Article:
Johannes Grenzfurthner, Samantha Lienhard
In a very tangible way, one line of dialog in this film essentially sums it all up. "Do I hear all the single-celled organisms around me?" It sounds like a pretty crazy line of dialogue, right? You wouldn't be wrong in thinking so, and yet is it any different than the random thoughts most of us have late at night? When we're on the verge of sleep? One small sentence within a film that is essentially one big monologue - and yet it stands out as the perfect descriptor. For me anyhow.
In many ways, Johannes Grenzfurthner's film "Masking Threshold" has a lot in common with the works of author H.P. Lovecraft. Not so much in the tentacle or indescribable creature department but more in the way Grenzfurthner depicts the slow-growing madness of the mind. The erosion of what we would consider sane logic. In the film, the protagonist is suffering from a form of tinnitus - or so he's told. He decides to take a few days off and explore a possible cure or, at the very least, an explanation. He credits his situation with an event that occurred years prior, when he experienced a visual distortion while experimenting with sound - and even attempts to duplicate those exact conditions to no avail.
His peers believe everything is in his head, and as you may have suspected, his experiments are not producing the results he has been hoping for. As the film progresses, the protagonist's experiments become more and more gruesome - as do his general thoughts on life itself. However, the real horror of "Masking Threshold" is more the horrors of the mind and, in this case, losing it. This is a film that balances the explorative process of science with the obsession of a decaying mind. Coincidentally? I loved it.
So, the real question - how would I describe this film? Well, reader, the word unique comes to mind. Maybe not in the sense something like this has never been done before - only that "Masking Threshold" is definitely not your traditional feature-length film. It plays out almost like a podcast, and you could, in theory, probably enjoy and follow the film in that format. The visuals, however, add an extra layer of depth. Especially during the third act and those final few minutes of the film. Which, by the way, was not only horrifying but also unsettling on so many levels. Yes. There is a difference. Anyone familiar with shows like History channels "Ancient Aliens" will immediately feel at home with the visual presentation. I'm not saying it's a clone or anything of the sort, only the editing techniques and pacing. It all works so well to add that feel of realism - that feel of the mind souring and some visual references helping it along. It's all so damn relentless. That feeling of dread slowly overtaking reason. People often talk about the "slow-burning" film, and when they do, they usually mean things go from boring to cool. In "Masking Threshold," that slow burn is so full of excellent dialog and imagery that the movie marches to its conclusion at a breakneck pace.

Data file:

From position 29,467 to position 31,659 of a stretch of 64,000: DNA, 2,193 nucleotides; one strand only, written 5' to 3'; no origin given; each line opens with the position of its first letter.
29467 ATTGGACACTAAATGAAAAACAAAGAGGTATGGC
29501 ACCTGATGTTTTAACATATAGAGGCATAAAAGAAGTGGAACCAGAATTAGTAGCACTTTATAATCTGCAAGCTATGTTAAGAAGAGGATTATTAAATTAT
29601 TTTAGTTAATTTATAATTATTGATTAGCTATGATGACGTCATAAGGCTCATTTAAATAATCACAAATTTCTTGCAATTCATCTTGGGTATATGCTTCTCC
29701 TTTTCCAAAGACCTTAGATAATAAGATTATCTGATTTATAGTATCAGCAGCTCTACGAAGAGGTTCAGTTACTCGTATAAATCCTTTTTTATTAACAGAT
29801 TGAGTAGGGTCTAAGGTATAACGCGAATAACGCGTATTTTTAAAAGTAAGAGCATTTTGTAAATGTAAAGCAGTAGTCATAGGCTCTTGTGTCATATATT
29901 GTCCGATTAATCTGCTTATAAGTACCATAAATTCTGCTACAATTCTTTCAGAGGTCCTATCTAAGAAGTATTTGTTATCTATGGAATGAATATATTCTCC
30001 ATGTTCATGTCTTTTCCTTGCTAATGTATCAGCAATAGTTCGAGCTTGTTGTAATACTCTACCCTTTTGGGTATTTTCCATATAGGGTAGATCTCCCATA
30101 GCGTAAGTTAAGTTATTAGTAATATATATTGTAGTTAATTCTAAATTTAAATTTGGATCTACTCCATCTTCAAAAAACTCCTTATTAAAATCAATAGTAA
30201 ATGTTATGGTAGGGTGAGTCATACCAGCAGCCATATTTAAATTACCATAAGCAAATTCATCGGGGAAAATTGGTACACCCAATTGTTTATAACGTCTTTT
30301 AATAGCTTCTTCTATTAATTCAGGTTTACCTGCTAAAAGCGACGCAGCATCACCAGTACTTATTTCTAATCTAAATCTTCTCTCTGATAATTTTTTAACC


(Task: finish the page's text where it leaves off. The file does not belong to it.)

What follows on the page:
Yes, reader, this film allows its audience to witness the decay of a mind and perhaps even a soul. Grenzfurthner's film is like the proverbial onion in that its content is most definitely layered. From the effects of being an outcast and not understood to the eventual rejection of anything and everything logical - this movie is the very definition of going down the rabbit hole. The unique presentation only adds to the horrific charm of this flick, and for all these reasons, I have no problems awarding four and a half stars. Yes. In my humble opinion, "Masking Threshold" really is that good - and ahh, man! Those props at the end were perfect! They were props, right?